What is a corneal abrasion?
A corneal abrasion is a scratch or cut on the outermost surface of the cornea, the epithelium. The cornea is the clear part on the front of the eye and has multiple layers, the most superficial one being the epithelium. The cornea covers the colored part of the eye (iris) and the pupil. [See figure 1]
Why are corneal abrasions so painful?
The cornea is very sensitive due to numerous nerve terminations that transmit the sensation of pain to the brain in order to help us recognize that something foreign is in the eye before it damages the surface of the eye. This is why having a corneal abrasion is a very painful experience.
How are corneal abrasions treated?
Most corneal abrasions are superficial and heal spontaneously without treatment. Larger corneal abrasions are treated with antibiotic drops or ointment to protect against infection while new cells grow to replace the ones that were damaged. Sometimes, depending on the size of the abrasion, a patch is placed over the closed lid. A patch helps decrease pain and heal faster. An eye should not be patched continuously for more than 24 hours. The patch should be removed at least daily and the antibiotic drop or ointment put in the eye again.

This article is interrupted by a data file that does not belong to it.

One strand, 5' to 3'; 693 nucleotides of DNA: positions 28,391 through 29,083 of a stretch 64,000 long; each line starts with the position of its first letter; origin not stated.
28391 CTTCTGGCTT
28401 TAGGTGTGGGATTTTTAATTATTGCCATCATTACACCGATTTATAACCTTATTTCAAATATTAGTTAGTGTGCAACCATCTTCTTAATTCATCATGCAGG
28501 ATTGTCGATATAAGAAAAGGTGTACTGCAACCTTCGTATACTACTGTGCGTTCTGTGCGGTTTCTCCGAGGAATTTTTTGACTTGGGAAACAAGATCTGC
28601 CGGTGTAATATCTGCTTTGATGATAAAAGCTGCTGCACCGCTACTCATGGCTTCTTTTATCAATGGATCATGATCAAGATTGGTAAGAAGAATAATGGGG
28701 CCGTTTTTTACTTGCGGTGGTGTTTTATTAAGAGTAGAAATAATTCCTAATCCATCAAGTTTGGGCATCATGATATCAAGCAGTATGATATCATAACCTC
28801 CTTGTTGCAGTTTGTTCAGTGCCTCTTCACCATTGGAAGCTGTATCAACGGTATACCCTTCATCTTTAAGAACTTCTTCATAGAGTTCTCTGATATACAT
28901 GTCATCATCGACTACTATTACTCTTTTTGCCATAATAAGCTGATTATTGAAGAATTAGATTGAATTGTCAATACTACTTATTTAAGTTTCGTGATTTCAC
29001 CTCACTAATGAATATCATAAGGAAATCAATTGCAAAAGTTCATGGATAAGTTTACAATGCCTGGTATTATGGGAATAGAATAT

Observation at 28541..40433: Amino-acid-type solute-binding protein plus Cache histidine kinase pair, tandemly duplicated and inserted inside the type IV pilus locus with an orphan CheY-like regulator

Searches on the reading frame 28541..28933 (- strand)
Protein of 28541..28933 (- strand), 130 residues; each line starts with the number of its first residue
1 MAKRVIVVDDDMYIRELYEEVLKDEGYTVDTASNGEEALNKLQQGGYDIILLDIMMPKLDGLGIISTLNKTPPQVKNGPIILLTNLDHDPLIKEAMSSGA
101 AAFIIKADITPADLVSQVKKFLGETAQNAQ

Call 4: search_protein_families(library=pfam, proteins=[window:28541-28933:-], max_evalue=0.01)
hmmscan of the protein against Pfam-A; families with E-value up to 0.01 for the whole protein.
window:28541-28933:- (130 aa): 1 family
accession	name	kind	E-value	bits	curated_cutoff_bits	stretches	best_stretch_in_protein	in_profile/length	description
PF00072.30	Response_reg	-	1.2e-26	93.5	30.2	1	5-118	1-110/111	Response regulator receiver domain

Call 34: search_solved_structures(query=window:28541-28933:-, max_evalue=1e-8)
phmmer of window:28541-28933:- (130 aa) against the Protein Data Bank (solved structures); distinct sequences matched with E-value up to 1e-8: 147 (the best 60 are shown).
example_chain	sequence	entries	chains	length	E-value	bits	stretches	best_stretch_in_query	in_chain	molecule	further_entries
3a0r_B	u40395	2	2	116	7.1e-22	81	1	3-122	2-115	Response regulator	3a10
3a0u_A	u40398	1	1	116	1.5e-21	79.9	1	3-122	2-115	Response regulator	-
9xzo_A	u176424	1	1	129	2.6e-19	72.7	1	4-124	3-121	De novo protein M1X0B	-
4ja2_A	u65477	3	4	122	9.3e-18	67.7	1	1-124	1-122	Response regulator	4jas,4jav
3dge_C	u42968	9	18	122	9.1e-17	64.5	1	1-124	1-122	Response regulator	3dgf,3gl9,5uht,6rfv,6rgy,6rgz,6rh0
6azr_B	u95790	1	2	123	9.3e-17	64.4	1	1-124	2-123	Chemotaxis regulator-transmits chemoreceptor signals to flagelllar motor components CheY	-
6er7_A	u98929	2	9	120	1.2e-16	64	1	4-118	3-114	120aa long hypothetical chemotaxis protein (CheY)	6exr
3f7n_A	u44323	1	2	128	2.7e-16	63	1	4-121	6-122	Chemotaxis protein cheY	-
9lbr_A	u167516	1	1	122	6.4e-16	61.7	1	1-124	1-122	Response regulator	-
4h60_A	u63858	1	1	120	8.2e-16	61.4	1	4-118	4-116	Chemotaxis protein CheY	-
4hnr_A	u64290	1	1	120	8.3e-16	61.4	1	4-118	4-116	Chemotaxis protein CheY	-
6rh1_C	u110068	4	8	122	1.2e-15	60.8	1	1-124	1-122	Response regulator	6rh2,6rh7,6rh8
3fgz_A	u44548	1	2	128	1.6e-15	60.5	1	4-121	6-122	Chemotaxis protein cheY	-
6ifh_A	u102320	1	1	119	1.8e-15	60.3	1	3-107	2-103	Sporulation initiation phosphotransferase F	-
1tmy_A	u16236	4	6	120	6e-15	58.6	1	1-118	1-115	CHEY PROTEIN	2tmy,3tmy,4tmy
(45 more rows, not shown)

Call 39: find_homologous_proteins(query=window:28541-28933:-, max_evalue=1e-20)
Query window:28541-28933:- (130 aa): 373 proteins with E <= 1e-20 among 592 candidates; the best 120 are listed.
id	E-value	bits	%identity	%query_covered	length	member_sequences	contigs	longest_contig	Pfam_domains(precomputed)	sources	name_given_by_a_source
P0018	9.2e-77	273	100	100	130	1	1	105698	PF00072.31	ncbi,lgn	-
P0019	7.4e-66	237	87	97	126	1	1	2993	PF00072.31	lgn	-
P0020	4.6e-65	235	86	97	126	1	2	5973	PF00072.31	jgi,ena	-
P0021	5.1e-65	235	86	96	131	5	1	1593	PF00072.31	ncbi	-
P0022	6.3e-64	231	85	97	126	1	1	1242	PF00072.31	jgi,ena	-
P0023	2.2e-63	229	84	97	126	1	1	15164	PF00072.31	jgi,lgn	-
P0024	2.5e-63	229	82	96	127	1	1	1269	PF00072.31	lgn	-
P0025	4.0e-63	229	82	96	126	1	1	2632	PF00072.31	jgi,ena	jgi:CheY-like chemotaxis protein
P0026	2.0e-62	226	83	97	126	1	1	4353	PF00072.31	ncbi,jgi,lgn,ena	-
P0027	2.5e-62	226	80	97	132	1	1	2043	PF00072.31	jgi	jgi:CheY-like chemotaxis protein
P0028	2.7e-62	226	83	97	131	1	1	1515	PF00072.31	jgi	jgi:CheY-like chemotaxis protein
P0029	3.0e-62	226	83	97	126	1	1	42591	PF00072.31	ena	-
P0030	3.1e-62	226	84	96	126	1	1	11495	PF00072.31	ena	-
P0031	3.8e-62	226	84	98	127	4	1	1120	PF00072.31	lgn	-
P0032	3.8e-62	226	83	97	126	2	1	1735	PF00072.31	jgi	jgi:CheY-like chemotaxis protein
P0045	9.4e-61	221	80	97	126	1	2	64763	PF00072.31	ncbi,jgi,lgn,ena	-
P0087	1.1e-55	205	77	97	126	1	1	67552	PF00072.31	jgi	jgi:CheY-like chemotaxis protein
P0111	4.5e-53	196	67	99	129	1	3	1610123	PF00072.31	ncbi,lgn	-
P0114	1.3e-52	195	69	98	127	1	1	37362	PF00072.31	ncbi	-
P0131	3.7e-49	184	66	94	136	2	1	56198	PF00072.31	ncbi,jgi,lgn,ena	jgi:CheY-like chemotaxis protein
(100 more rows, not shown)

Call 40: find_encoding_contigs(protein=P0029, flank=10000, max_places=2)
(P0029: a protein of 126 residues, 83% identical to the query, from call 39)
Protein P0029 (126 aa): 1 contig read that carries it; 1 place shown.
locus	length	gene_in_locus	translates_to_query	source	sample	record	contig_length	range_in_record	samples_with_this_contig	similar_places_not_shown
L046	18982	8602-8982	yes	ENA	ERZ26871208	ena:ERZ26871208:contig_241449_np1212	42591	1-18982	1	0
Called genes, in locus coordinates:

How fast do corneal abrasions heal?
In order for the abrasion to heal a new superficial layer- the epithelium should grow and cover the defect. Therefore, it depends on the size of the abrasion and the overall health of the cornea. An abrasion on a healthy cornea should heal in 1-5 days.
How is dye used to detect a corneal abrasion?
A yellow dye called fluorescein is placed on the surface of the eye. The dye fills in the corneal defect and will light up green (will fluoresce) in a cobalt blue light to show where the defect is [See figure 2].
What is a corneal erosion?
The new epithelium that grows when the abrasion heals sometimes is not tightly attached to the layers below and sloughs off in the area of the original abrasion after the defect has healed. Erosions can occur with little or no trauma to the eye. They often occur upon awakening. They are often as painful as the original abrasion. If you experience pain after a corneal abrasion has healed you should notify your ophthalmologist.
Credits: Journal of American Association for Pediatric Ophthalmology and Strabismus